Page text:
Lilith Dark and the Beastie Tree

Story by
Art by
Charles Dowd
Letters by
Charles Dowd
Cover by
Alterna Comics Inc.

Begun as a webcomic and funded into print via Kickstarter, Charles Dowd's "Lilith Dark and the Beastie Tree" is a labor of love, and it shows. The first six chapters, collected here, are cute, spirited and a little rough around the edges. They follow the adventures of Lilith Dark, a little girl whose overactive imagination comes in handy when it turns out that the beasties from her games are real. Though the story suffers from problems common to all-ages comics, there's a catching zeal here that makes them forgivable.

Lilith is a likeably stubborn heroine, with a wide, square face that Dowd deftly transforms from childish pouts to determined scowls. She's a fun character to follow through the world, and her family dynamic will be familiar to any child who's watched a cartoon. Her sister, Becky, is responsible and a little high-strung; her brother, Dewey, is a Harry Potter doppelganger who draws geeky monster designs in his notebook.

However, the first third of the book feels like slow going. It's a series of Lilith's fantasies (battling swamp monsters, chasing down unicorns), which then give way to the real-life scenarios that have provoked them (taking a bath, popping her brother's pimple). The conceit is cute at first, but its gets tiresome as these sequences accumulate. They don't complement one another, so they feel repetitive.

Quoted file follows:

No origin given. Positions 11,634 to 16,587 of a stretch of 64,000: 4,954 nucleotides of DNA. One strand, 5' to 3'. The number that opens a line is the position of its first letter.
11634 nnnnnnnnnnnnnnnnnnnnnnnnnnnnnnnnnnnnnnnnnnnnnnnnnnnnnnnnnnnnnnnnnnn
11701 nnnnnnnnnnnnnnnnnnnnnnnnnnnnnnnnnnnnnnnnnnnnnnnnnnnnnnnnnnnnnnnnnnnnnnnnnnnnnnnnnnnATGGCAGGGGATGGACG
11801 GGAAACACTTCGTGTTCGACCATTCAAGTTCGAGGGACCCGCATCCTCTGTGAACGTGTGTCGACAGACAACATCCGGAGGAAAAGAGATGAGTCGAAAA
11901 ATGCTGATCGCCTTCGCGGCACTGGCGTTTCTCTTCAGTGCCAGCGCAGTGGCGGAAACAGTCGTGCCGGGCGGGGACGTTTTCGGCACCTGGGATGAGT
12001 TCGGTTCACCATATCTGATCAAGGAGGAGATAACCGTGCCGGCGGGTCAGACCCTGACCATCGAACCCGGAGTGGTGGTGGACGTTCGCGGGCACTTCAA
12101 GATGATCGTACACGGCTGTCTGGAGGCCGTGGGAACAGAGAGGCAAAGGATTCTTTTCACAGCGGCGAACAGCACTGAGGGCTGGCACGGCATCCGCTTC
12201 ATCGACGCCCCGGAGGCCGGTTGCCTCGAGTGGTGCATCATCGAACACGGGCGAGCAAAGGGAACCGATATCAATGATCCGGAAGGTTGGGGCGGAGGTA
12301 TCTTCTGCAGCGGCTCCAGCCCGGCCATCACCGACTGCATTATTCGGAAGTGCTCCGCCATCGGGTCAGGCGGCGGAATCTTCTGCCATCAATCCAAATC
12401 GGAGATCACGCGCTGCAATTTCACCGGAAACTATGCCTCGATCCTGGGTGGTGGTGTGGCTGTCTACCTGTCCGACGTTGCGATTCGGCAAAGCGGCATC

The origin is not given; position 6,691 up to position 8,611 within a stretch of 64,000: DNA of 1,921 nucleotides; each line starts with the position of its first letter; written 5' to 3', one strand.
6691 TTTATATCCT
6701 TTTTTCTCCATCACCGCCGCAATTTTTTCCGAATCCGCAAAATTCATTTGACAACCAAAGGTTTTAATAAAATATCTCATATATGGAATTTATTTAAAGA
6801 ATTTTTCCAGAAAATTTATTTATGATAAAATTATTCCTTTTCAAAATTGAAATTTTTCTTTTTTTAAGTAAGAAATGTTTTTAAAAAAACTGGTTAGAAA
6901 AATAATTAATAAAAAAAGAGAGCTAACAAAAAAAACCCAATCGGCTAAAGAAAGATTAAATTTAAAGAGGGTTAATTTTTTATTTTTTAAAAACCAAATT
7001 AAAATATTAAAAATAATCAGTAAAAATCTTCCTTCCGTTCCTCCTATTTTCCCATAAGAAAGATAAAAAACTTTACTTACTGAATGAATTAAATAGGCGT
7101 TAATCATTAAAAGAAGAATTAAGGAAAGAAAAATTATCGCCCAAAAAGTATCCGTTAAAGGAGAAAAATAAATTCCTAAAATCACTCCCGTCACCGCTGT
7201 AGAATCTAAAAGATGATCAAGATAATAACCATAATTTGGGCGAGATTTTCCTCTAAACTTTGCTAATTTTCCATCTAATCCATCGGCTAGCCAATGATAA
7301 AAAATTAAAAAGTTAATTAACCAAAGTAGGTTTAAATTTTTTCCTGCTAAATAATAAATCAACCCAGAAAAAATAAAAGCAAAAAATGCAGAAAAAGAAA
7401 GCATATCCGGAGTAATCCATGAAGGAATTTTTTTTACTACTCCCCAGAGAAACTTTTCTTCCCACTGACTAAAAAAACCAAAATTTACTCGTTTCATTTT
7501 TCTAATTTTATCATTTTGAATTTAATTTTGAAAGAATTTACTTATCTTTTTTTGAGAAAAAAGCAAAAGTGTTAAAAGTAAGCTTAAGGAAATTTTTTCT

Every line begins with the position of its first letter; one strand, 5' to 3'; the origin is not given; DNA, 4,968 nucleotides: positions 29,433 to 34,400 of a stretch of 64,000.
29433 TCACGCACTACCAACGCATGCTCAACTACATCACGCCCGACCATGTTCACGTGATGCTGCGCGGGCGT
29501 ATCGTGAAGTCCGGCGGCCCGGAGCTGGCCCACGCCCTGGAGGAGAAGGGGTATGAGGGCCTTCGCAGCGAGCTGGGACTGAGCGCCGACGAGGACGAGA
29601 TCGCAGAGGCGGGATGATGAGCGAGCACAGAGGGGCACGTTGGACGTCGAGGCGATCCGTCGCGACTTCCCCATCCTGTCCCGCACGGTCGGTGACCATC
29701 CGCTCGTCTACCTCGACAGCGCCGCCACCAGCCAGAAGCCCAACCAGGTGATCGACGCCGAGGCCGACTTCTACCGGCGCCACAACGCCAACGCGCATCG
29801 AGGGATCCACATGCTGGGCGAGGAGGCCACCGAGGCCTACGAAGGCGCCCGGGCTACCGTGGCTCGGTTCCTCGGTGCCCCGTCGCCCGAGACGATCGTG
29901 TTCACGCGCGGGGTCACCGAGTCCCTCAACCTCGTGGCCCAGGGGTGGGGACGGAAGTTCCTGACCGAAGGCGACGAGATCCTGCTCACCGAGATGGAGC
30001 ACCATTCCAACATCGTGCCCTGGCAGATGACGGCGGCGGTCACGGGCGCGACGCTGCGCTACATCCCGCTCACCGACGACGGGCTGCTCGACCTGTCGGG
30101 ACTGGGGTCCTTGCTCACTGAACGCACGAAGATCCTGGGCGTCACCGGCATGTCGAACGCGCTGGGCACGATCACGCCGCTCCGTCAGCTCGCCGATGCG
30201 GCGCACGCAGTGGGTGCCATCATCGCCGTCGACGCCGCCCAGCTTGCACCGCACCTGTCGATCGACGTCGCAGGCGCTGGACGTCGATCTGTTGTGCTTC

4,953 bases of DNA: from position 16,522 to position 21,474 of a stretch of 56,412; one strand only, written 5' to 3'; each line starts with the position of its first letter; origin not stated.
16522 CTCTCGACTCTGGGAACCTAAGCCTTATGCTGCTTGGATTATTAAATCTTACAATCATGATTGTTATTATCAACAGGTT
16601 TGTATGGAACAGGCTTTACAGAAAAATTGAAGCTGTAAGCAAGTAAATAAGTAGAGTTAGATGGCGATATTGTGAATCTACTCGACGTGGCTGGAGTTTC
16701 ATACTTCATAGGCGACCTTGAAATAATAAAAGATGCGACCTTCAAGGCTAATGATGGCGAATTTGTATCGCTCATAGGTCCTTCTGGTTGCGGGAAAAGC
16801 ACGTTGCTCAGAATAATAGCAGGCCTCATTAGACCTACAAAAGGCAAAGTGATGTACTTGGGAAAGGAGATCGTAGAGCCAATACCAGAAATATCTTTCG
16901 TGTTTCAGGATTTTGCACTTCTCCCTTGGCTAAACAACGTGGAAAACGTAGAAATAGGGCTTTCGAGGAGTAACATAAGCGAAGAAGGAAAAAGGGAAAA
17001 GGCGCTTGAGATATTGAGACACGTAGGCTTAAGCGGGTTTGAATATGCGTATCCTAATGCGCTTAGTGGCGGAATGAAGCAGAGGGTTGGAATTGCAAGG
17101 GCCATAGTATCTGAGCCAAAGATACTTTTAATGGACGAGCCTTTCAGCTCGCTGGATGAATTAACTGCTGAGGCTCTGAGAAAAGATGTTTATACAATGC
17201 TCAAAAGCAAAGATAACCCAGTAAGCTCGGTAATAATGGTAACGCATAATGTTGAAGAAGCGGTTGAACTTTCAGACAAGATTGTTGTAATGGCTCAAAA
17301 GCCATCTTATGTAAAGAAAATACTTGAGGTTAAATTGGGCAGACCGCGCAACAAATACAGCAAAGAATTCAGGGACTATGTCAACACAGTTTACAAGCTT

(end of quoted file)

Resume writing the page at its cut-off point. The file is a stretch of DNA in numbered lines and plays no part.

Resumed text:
Once they dive into the tree, though, things really pick up. Dowd has created a simple but enjoyable fantasy world for Lilith and her family to inhabit, and the designs for the beasties are just the right mix of adorable and ugly. The environment itself, with its big lines and just-after-evening colors, looks like a Halloween cartoon special. The action is easy to follow, and Dowd does a wonderful job with big, clear visual storytelling that would translate for younger readers.

However, the book has some issues. Lilith's sister, Becky, is sketched thinly and less kindly than Lilith and Dewey. Now, little kids disliking their older siblings is a well-established trope, but the jokes about Becky are the sort that usually come from those older than teenagers. She's into supernatural romances, and her fandom is played for a sort of contemptuous amusement that's neither particularly funny nor particularly original. In addition, she has almost no agency or development, and it's unclear why she seems to do so much of the parenting. It's sad that a series which proudly rejects the trope that "little girls are princesses" so happily accepts the trope that "teenage girls are vapid."

In addition, as with many all-ages comics, "Lilith Dark" sometimes makes the mistake of underestimating its audience. A few of the plot points that rely on suspense, such as the seeming deaths of characters, cut away to the reveal too quickly. It's understandable; when writing for children, there's a rush to reassure. But it also detracts from the relief that the reader ought to feel. Just a few more panels here and there would have been preferable.

"Lilith Dark and the Beastie Tree" has been pitched as an all-ages comic, but I wouldn't necessarily agree with that designation. It's definitely geared younger rather than all-ages, but that's not a bad thing. Comics needs material that's meant to satisfy younger readers, and "Lilith Dark" is a great introduction to the medium for any kid.

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